[Milton-L] RE: Samson's prayer for revengr

James Rovira jamesrovira at gmail.com
Sat Feb 23 21:03:18 EST 2008


I think we need to distinguish between OT source material and
Christian evaluations of the source material, first of all.  There's
nothing morally questionable within the context of the OT law in
Samson's killing of these thousands of occupiers.  Samson was God's
appointed judge, the Philistines were on land belonging to God's
people, Samson was fulfilling his God-ordained role as the deliverer
of Israel.  The entire cycle of command-disobedience-foreign
oppression-repentance-deliverance is spelled out very clearly in the
latter chapters of Deuteronomy.  Only a Christian who has been taught
that revenge is wrong would take issue with Samson's act, and only
then insofar as he perceived Samson as motivated by a desire for
personal revenge.  To the extent that Samson was God's agent for the
delivery of Israel from foreign oppression, even many Christian
readers would not necessarily take issue with his act.  Those in
pacifist Christian traditions would morally condemn Samson.  Those
working from within some kind of just war theory would not,
necessarily.  The question is at least open.

The more important question is, of course, would Milton take issue
with Samson's act?  Given his allegiances in the English civil war,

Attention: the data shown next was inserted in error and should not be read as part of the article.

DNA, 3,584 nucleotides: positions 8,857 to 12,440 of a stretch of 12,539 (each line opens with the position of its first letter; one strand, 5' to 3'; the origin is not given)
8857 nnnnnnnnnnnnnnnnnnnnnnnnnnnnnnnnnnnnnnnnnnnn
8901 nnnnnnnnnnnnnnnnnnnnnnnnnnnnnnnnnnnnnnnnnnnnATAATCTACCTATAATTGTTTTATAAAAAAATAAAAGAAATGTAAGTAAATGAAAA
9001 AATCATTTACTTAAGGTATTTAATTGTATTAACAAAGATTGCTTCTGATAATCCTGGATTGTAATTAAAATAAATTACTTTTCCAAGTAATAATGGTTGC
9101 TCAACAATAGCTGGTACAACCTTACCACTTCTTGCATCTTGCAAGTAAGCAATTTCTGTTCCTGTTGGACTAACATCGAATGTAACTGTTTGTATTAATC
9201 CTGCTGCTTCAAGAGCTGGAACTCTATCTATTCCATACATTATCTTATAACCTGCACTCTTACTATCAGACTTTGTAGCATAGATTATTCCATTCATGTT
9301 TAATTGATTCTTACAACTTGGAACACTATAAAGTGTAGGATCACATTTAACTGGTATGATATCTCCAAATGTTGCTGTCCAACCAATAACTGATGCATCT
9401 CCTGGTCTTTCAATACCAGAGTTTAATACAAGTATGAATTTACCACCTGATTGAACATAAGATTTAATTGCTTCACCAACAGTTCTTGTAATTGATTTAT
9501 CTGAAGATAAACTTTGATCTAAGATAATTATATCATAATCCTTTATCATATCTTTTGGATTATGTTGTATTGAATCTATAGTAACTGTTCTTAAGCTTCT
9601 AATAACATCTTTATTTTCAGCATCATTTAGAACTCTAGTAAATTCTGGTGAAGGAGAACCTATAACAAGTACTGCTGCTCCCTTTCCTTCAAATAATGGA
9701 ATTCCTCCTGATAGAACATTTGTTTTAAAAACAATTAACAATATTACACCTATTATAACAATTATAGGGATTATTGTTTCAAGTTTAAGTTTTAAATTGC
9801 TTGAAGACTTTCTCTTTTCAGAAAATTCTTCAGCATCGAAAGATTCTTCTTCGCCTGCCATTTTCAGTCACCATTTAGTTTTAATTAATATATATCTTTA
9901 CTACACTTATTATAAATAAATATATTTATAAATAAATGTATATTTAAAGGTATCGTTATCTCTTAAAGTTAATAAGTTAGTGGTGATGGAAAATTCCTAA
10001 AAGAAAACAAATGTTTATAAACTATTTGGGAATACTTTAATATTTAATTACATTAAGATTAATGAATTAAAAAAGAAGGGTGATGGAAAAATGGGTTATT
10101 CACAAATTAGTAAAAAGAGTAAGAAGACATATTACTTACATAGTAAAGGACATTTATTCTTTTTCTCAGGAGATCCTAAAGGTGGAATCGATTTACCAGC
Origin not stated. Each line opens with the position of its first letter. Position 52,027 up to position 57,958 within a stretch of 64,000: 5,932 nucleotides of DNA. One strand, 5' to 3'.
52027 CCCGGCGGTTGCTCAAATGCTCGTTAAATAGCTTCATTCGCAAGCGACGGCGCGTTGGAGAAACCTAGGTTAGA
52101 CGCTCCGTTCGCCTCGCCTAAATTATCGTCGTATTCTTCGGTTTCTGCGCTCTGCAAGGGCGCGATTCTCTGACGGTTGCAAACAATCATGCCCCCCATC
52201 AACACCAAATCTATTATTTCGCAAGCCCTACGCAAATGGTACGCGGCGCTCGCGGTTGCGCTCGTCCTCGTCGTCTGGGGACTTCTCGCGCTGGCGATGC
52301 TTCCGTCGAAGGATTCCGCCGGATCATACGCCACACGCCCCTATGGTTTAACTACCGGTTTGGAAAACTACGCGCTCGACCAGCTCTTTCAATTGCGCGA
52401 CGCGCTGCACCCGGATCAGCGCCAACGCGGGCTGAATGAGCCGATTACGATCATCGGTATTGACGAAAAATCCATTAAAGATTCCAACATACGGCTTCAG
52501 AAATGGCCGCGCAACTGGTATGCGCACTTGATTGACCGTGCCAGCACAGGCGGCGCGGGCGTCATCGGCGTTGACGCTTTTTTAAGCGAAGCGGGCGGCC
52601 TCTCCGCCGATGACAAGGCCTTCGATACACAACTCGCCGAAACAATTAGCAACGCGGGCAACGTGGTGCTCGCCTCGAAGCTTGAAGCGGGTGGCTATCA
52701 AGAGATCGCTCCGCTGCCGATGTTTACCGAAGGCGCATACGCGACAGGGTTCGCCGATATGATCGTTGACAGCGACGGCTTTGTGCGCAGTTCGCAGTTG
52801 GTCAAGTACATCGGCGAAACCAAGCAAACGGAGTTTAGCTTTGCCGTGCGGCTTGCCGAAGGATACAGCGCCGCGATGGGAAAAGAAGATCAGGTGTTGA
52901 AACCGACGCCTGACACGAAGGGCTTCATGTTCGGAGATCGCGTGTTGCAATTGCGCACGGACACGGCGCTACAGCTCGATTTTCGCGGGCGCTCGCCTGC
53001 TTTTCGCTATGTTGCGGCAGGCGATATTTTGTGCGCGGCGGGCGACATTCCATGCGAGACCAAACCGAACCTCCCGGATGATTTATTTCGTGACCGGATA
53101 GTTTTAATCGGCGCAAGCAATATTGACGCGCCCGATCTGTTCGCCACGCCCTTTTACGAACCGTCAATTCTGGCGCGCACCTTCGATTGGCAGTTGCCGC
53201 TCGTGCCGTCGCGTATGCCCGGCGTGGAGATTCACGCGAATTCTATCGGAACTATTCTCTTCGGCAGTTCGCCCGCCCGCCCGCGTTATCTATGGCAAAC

it's hard for me to believe he would take issue with Samson's revenge
as an act of political deliverance even if he did feel differently
about the act as an act of personal revenge. Neither is it hard to
imagine Milton self-identifying with Samson; blind and trapped in
chains by a pagan ruling class.

Nor is it hard to imagine that Milton could have written the scene to
make Samson's prayer clearly heard by the messenger.  The messenger
simply had to be close enough to Samson to hear the prayer and close
enough to an exit to escape the building's collapse.  I suspect that
the messenger was set at some distance because that is what we are
from Samson's character, and perhaps, in Milton's mind, he was at some
distance even from himself regarding the restoration of the monarchy
-- to fight it would be to bring down England.  Is it worth it?  Is it
right?  Is it God that Samson speaks to?

Jim R


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